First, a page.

The humble business card has, in fact, rather an illustrious heritage. The French, being always at the forefront of everything chic, are credited with launching the calling card on polite society during in the 17th Century. Known as the 'visites biletes,' they were popularised during the reign of Le Roi Soleil, Louis XIV. However, these social insignia should be regarded as a distinct category of card: although today we may conflate business and socializing, up until the late 19th Century, the pleasure classes liked to keep the two completely separate.

Thus early calling cards were literally used as a method of introducing oneself when wishing to visit an aristocratic neighbour. This meant that the design and quality of the card was all important. Just as today we seek to create a good impression with a business card, the denizens of high society also wanted to demonstrate their cultured credentials. Hence, by the 18th Century, exotic typefaces were being used as well as gold leaf to embellish the design.

The etiquette surrounding the presentation of your card was also carefully choreographed: if an individual wished to pay a social call on someone, they must first leave their calling card at the house, placing it on a conveniently located card tray in the entrance hall. If the caller presented their card in person they could signify this by folding up the corners, whilst cards delivered by a servant must never be folded. Further signs indicating the purpose of the proposed call could also be given: a card with P/F signified a congratulatory call, (from the French 'pour féliciter'); whereas P/R stood for pour remercier, ('thank you'). The caller would then wait for the lady of the house to acknowledge their card before an official visit was made. In essence, it was an effective way of filtering out the chaff from the wheat; if a lady felt their potential caller was not of sufficient social standing, they simply failed to acknowledge the card.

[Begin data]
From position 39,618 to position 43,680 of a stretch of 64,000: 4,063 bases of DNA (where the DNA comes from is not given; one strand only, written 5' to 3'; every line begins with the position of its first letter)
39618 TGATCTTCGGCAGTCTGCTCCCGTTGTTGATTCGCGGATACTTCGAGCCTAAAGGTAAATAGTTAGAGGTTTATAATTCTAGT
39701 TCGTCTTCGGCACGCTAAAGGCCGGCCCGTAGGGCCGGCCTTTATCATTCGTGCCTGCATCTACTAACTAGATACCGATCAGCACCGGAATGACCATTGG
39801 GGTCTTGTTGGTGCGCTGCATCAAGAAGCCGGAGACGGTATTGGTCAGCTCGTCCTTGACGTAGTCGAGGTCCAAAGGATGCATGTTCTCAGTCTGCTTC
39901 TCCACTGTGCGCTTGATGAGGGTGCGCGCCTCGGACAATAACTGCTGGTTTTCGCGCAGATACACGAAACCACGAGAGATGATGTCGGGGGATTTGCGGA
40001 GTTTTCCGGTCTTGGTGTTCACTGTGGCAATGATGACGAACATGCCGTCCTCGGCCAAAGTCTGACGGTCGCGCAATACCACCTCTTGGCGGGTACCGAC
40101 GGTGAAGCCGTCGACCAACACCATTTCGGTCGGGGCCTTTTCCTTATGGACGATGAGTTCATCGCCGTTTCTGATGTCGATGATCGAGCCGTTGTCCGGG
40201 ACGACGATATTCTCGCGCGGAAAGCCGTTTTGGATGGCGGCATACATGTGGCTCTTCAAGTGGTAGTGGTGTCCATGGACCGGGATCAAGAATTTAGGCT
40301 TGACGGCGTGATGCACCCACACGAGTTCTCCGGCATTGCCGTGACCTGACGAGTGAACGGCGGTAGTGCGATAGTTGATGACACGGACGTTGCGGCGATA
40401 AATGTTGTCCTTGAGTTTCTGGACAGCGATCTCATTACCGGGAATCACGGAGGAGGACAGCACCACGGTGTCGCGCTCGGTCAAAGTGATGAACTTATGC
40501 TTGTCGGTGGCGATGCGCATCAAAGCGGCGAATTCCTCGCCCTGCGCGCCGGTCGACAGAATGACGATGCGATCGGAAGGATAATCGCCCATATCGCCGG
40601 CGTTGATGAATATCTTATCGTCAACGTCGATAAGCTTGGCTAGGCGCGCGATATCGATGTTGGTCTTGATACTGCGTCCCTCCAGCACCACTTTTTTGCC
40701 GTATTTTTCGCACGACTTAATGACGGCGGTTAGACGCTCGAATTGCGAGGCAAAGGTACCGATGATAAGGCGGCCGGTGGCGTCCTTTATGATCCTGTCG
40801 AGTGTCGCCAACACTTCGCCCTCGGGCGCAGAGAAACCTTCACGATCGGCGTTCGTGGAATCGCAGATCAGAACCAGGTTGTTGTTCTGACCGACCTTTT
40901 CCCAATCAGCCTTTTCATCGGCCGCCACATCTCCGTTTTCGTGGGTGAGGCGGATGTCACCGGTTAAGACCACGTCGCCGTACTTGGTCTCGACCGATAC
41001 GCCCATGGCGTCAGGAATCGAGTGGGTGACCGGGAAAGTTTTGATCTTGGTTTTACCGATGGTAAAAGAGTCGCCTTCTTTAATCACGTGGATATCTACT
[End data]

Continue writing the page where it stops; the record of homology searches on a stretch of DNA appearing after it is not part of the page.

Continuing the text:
In contrast, trade cards, which also began to appear in the 17th Century, were perhaps more akin to business cards we use today. They were left by tradesmen either before or after completing a job, and often carried a map showing where their business could be found. Before the implementation of a comprehensive newspaper network it was the best form of direct advertising available.

Initially they would have been printed using a wooden press but with the introduction of lithography in the 1830s, tri-colour cards could be created. By the 19th Century, the newspaper business was becoming increasingly advanced and it became far cheaper for tradesmen to place adverts in the press, inevitably leading to a decrease in the use of cards.

Today our use of business cards is perhaps a mixture of the trade and the calling card. Our cards advertise our business but also create a first impression of us as a person, hence the need to take time and care over their creation. It was the Americans who first began this blurring of boundaries, much to the consternation of Europeans, they were quite happy to leave their business cards as a calling card, or vice-versa. This developed into the multiple use business cards we have today.